Because of the busy, always-shifting schedules in Washington, each year’s trip is different from the one before it. But for a potential preview of 2017’s highlights, let’s look at last year’s trip.
In 2016, I watched the delegates present the 2015 Report to the Nation to several high-ranking officials. The young people were mature, asked great questions and represented us well.
Some highlights, with links to articles about each:
- Visiting the U.S. Naval Academy
- Laying a wreath at the Tomb of the Unknowns
- Touring the Pentagon
- Meeting President Obama
- Presenting the report to Reps. Paul Ryan and Nancy Pelosi
- Talking with the Secretary of the Interior about getting more young people outside
What are the plans to cover the 2017 trip?
The 2016 Report to the Nation trip — March 4 to 9, 2017 — will surely produce a new set of fascinating stories. I’ll be there every step of the way.
Watch for daily blog posts here and follow me on Twitter (@bryanonscouting).
When the schedule permits, I also plan to go live on Facebook to discuss the day’s events with the delegates. That’ll be on the Scouting magazine Facebook page, so be sure your settings are such that you’re notified when we go live.
Finally, you’ll be able to see photos from the week’s action — taken by photographers Michael Roytek and Randy Piland — on Flickr.
Who are the delegates and why are they awesome?
National Chief, Order of the Arrow
From: Troop 750 of Rochester, N.Y., part of the Seneca Waterways Council
Noteworthy: Forrest was elected by his peers to serve as National Chief of the Order of the Arrow, Scouting’s honor society. A Scout since age 6, he has earned the Arrow of Light award, Eagle Scout award, Order of the Arrow Vigil Honor and the Order of the Arrow Founder’s Award.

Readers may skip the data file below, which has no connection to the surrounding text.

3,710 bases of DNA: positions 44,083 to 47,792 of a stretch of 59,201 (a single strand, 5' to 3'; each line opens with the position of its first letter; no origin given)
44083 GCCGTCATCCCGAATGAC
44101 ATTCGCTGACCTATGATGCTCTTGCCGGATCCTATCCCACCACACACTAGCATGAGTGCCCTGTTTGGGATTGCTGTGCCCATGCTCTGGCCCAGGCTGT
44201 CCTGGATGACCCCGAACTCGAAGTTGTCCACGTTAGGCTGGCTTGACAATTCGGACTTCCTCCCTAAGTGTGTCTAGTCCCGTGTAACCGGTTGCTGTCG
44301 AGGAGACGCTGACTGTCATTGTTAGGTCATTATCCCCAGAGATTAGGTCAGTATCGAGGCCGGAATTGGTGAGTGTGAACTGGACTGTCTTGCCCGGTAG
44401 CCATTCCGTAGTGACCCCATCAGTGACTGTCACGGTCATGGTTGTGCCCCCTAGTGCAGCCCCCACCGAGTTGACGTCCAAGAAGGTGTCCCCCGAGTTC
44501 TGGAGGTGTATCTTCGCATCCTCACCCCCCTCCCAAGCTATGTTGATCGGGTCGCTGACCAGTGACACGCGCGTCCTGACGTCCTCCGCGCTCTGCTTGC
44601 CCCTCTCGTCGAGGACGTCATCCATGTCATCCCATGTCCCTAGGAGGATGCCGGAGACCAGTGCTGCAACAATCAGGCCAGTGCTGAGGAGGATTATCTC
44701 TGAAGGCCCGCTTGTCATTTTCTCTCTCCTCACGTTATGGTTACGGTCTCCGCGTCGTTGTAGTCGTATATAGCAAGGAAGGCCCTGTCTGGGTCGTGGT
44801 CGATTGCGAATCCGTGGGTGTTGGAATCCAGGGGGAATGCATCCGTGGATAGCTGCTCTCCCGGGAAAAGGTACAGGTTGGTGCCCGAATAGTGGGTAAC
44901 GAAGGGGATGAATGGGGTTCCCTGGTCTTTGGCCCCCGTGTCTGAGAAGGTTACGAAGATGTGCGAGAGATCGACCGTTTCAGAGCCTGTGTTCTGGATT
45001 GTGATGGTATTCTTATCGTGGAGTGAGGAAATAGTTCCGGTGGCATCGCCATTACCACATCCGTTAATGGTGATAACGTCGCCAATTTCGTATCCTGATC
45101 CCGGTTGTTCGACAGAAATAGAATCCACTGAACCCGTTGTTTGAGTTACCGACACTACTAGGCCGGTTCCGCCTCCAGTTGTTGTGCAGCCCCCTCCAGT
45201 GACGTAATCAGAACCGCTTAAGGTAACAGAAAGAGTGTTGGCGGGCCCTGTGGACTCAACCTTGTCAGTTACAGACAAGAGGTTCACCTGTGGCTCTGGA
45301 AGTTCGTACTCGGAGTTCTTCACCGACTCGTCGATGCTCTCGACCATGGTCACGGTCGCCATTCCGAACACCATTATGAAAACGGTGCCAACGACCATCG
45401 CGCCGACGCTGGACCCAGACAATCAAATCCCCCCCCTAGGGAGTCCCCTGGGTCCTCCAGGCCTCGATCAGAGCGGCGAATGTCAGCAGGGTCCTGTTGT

What he’s up to now: Forrest attends Georgetown University in Washington, D.C., where he’s studying international political economics. He’s involved in theater, serves as a freshman representative on the School of Foreign Service Academic Council and earned a spot on the Dean’s List his first semester.
From: Troop 239 in Providence, R.I., part of the Narragansett Council
Noteworthy: Joined Scouting at age 11 and has earned the 50-Miler Award, World Conservation Award and 26 merit badges. Gilberto says his favorite Scouting highlight so far was hiking Philmont’s Tooth of Time.
What he’s up to now: A sophomore in high school, Gilberto wants to pursue college but has not yet narrowed down a field of study.
From: Pack 126 in Wilmington, Mass., part of the Spirit of Adventure Council
Noteworthy: A Cub Scout since the second grade, Frankie has experienced almost everything a young boy can through the Cub Scouting program. Born without a right hand, Frankie has participated in a special project through a global volunteer organization called e-Nable. This group made him a 3-D printed elbow-actuated prosthetic arm. Frankie paid it forward, having his Bear Cub Scout den make four 3-D printed hands for kids in Haiti.
What he’s up to now: He’s living life to the fullest with this personal motto: embrace yourself, embrace others and embrace difference in all its glory. One of his favorite activities is fishing, and he also plays soccer, basketball and tennis.